My current WIP... Um... the female protag kept insisting she was in WITSEC. The rest of it came from a Flash Fiction exercise I did with a friend and it grew from there...

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  43. Carol, isn't it amazing how an idea can just blossom? That's what I love about the creative process!

    This afternoon I'm playing with a brand new "writing toy" that just came in yesterday's mail. I first heard of it from Pam Hillman (thanks, Pammers!). It's called The Writr's Brain Storming Kit: Thinking in New Directions, by Pam McCutcheon & Michael Waite. (You can order it from Gryphon Books.)

    The book comes with a deck of 50 cards and instructions for using the word prompts on each card to generate characters, goals, motivation, conflict, and even plot turning points! I've already outlined the basic traits of a hero and heroine for a new romance I'm just getting started on. It's fun!

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  44. If I could type, that would be Writers Brain Storming Kit!

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  45. Except that time I left out the apostrophe. I just can't win!

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  46. Awesome pictures! Thanks for sharing your process.

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  47. Oh Myra, this is funny because there I was organizing my files and it just popped into my head that I should check the Seeker blog.

    Yes, I finally submitted Emma's Outlaw to both the editor and agent who requested it and I've now lifted my self-imposed blackout of blog surfing. Yay!

    And I was going to start my Nano project but I just needed a few hours to ... clear one story out before owning the next, you know?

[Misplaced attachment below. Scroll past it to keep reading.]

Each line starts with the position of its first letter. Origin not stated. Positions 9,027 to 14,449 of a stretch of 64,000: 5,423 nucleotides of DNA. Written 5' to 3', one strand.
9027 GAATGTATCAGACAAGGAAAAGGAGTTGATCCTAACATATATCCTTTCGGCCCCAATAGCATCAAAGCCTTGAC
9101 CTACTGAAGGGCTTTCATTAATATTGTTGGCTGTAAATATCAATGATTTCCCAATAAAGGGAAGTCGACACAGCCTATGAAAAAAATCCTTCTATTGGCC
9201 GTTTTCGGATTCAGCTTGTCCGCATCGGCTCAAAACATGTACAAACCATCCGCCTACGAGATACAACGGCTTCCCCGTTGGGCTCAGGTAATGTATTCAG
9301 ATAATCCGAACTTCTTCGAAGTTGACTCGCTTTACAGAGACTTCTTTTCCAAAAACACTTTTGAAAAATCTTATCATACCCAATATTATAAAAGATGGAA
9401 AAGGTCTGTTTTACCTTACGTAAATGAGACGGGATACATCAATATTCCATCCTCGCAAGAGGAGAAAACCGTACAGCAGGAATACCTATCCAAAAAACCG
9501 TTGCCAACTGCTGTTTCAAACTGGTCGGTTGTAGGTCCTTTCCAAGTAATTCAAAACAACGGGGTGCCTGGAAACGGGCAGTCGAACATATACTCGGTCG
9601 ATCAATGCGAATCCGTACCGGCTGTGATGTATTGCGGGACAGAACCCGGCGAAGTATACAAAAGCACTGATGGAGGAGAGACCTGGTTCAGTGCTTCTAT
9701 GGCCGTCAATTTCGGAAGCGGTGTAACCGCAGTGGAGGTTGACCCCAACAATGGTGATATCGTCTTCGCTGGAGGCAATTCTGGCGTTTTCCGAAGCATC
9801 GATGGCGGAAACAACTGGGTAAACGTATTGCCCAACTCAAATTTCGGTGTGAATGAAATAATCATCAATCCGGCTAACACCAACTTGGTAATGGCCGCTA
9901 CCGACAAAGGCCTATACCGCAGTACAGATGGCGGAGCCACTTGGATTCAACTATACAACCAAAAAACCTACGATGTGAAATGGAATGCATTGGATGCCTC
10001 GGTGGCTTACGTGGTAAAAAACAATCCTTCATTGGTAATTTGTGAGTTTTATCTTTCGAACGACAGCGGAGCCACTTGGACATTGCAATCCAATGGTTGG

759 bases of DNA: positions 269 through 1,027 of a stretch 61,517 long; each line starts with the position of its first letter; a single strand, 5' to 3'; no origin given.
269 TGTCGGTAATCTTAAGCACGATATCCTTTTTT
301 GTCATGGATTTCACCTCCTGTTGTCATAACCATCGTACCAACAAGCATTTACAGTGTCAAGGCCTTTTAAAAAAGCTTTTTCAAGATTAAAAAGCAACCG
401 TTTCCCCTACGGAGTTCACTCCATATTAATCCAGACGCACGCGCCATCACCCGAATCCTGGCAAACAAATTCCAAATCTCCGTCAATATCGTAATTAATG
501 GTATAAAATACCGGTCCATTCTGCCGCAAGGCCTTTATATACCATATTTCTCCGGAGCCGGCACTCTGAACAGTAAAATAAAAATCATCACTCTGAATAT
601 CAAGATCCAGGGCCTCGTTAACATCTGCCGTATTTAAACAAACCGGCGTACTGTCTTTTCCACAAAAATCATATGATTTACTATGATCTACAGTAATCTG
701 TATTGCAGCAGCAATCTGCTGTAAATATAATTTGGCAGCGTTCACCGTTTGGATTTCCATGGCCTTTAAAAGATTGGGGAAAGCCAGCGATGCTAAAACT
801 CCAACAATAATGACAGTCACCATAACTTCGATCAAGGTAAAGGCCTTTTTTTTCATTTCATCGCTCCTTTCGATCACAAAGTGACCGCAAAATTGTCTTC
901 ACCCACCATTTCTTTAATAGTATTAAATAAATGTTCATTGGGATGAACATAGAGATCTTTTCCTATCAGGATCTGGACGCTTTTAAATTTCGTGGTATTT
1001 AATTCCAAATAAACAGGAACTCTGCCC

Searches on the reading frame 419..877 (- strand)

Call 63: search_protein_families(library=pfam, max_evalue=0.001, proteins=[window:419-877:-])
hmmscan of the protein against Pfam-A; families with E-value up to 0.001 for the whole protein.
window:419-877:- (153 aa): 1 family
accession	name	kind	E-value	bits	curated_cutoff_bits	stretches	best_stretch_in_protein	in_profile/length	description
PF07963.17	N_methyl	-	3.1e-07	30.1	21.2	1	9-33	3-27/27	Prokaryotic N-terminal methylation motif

And since all these files of research from the last 5 mss are piled around my desk, I decided to put them away now that I have this neat new desk with 2 drawers of hanging files just like your 2nd photo. So that's where all my research info, one-sheets, character photos, etc are going. We'll see how it works.

    If it doesn't, I'll come back to your great post. :)

    Anita Mae.

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  48. You all have convinced me to try One Note.

    Cheryl

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  49. Im a writer in my imagination but no way would it get to paper.
    I can talk about something but I cant get it onto paper. when I tried to keep a diary it would be a one line sentence for the day if that. I just struggled to write what I could say.
    On some forums when I posted about my trip to Canada and what was happening I had people comment it was the most they had every seen.

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  50. I have one note but not sure how to use it except saving things to it.
    like receipts etc. need to learn more.